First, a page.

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Ask the expert: Anxiety and athletes – what can we do?

By: Emily Kroshus, ScD, MPH Post-Doctoral Research Fellow, Harvard School of Public Health & NCAA Sport Science Institute

Anxiety disorders can affect a student athlete’s ability function effectively – academically, athletically or socially. Symptoms of anxiety disorders often worsen under stress.  A student-athlete may be experiencing stress because of the transition of being away from home and adjusting to a new living situation, or worrying about achieving academically, or meeting performance expectations in his or her sport.  Leading sports psychology expert Dr. Scott Goldman, the Director of Athletic Counseling for the University of Michigan’s athletic department, provides concrete suggestions for how to coaches and clinicians can work together to address problematic anxiety among student-athletes.

Q: Athletes often get anxious before competitions.  How can you tell if this anxiety is “appropriate” or if it suggests the athlete may have an anxiety disorder and should seek the care of a mental health professional?

Rather than trying to differentiate between performance anxiety and an anxiety disorder, I think it’s beneficial to determine whether the anxiety is functional or dysfunctional for the student-athlete in their context. Basically, you look at the student-athlete’s “productivity” – academically, athletically, socially, and so forth and compare it to their baseline.  You can also look at the student-athlete’s subjective sense of wellness and general happiness.  The best questions to ask include: “Is the emotion helping with day-to-day functioning?  Is it helping with performance?” If the answers suggest that the student-athlete’s functioning is being impeded, then an intervention can be developed that takes into consideration the severity of their anxiety, their unique individual characteristics and needs, and their context.  Coaches, athletic trainers, academic counselors, and other athletic department personnel have the benefit of seeing student-athletes across multiple contexts: on the court, on road trips, and in team meetings.  Consequently, they are well positioned to get a sense of how the student-athlete is doing.  While some individuals might appear to only get anxious in certain situations—for example on the court or field of play – emotions are rarely isolated to one situation and this individual may be having difficulties elsewhere.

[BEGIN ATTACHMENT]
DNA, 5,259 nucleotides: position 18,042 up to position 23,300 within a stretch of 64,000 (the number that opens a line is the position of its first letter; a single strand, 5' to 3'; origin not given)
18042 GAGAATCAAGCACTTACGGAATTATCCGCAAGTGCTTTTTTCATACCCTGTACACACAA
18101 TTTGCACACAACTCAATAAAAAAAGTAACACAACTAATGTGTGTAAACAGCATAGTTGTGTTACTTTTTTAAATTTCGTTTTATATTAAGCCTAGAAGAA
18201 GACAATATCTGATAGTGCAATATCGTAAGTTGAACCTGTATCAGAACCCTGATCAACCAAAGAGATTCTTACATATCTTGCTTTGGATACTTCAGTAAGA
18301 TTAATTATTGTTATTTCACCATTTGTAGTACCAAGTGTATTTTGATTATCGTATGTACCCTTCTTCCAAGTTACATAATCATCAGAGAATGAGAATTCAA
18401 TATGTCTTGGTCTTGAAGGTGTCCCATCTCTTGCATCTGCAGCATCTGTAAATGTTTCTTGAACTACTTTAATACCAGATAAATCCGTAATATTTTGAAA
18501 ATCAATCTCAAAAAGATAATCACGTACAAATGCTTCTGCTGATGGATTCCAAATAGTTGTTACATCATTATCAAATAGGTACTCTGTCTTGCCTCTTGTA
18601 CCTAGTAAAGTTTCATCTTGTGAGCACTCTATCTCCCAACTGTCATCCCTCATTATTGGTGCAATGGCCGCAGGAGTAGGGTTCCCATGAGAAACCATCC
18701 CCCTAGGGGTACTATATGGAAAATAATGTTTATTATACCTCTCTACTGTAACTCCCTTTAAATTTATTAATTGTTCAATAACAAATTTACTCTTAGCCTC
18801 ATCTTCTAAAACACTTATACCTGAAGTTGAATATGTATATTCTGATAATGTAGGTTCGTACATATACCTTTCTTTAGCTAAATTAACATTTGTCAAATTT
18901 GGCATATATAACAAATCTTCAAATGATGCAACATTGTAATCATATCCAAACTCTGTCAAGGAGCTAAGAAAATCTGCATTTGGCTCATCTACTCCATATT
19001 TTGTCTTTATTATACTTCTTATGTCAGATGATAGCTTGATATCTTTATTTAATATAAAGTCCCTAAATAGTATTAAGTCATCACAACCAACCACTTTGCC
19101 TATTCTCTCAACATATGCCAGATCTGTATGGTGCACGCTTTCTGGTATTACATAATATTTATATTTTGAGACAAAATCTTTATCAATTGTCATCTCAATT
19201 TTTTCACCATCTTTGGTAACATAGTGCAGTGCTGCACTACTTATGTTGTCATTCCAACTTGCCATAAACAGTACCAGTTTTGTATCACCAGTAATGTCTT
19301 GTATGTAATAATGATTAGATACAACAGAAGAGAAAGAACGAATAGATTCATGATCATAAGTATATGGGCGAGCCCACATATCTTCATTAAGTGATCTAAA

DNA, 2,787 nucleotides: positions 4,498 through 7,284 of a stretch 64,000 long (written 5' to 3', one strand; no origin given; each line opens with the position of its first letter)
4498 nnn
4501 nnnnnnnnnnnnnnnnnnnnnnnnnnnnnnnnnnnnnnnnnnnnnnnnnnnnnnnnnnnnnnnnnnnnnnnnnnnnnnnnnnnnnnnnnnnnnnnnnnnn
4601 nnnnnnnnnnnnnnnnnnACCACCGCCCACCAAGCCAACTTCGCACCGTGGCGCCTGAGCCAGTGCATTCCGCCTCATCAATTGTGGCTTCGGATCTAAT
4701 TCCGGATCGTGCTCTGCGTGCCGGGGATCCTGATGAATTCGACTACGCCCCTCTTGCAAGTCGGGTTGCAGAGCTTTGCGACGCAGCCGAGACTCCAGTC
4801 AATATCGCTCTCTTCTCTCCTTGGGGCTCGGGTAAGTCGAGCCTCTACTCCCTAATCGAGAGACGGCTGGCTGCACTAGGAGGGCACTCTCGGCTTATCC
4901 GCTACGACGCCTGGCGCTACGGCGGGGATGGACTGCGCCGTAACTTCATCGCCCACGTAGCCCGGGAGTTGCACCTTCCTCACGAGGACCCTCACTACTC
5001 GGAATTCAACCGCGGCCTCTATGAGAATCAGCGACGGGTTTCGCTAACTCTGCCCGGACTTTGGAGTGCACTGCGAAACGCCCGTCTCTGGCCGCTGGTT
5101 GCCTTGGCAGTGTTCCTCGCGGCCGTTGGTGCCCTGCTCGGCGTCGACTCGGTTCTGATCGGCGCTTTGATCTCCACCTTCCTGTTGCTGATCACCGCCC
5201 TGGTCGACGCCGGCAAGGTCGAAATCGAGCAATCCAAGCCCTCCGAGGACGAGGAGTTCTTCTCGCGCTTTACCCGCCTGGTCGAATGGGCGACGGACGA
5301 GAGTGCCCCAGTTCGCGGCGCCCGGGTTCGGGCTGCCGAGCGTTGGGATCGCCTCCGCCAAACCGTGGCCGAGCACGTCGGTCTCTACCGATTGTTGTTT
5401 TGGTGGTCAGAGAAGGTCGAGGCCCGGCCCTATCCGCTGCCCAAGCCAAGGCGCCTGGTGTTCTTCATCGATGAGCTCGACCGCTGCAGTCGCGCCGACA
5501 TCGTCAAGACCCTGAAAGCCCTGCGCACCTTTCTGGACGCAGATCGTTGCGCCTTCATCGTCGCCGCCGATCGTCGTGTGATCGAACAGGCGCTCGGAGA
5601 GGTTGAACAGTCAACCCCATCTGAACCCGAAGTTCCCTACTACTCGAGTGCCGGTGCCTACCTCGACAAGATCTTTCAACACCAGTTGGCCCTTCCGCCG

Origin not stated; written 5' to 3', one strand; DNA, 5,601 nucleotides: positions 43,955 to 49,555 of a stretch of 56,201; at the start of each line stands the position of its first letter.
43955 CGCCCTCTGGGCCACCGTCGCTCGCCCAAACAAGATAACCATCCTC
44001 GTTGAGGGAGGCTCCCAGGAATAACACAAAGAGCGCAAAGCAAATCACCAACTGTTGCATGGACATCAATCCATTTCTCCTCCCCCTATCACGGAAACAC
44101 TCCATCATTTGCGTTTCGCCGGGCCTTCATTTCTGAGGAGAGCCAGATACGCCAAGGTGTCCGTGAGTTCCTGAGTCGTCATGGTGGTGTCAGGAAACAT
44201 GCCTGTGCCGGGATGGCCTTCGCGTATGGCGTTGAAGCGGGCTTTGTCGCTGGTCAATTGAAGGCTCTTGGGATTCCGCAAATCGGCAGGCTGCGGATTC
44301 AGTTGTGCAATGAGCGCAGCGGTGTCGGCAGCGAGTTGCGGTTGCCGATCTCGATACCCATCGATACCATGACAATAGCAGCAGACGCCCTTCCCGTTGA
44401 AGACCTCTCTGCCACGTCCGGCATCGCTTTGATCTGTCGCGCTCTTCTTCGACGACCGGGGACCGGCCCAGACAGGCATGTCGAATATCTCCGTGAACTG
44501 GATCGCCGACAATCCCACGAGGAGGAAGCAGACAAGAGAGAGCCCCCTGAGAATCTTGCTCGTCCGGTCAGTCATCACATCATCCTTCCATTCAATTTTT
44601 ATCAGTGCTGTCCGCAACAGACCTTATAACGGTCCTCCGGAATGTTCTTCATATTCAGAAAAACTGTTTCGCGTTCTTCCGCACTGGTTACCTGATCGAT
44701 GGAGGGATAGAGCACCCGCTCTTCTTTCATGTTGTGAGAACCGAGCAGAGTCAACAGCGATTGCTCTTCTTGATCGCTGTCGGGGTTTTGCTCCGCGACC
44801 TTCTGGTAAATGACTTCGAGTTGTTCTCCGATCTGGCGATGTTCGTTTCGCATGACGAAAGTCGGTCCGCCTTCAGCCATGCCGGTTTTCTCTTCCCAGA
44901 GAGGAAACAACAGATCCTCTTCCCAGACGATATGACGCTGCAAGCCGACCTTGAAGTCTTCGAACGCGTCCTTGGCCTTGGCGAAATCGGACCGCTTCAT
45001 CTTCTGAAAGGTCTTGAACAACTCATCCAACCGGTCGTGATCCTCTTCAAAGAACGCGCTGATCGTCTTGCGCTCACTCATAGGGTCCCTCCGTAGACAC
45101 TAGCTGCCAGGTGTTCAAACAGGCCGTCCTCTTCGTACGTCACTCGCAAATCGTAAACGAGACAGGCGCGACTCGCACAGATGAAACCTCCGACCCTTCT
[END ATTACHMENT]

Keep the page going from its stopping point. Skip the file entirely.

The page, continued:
Q: What should coaches do if they are concerned that a student-athlete may be experiencing problematic anxiety?

The simplest solution is to ask the student-athlete directly in an empathic and supportive manner “Are you ok? And, how can I help?” Ideally, the coach has access to a licensed mental health care provider, like a psychologist or counselor. If they have this competitive advantage, I would recommend the coach discuss the concerns they have about the student-athlete with the licensed provider so they can develop a “game plan” as well as create an ideal environment to increase the likelihood of the student-athlete’s success and growth. The most important thing, however, is for the coach to express genuine compassion when communicating with the student-athlete and be supportive of the therapeutic process. It is recommended that the coach focus on encouraging the student-athlete to seek treatment from a licensed mental health care provider rather than themselves attempting to help the student-athlete manage their emotional issues.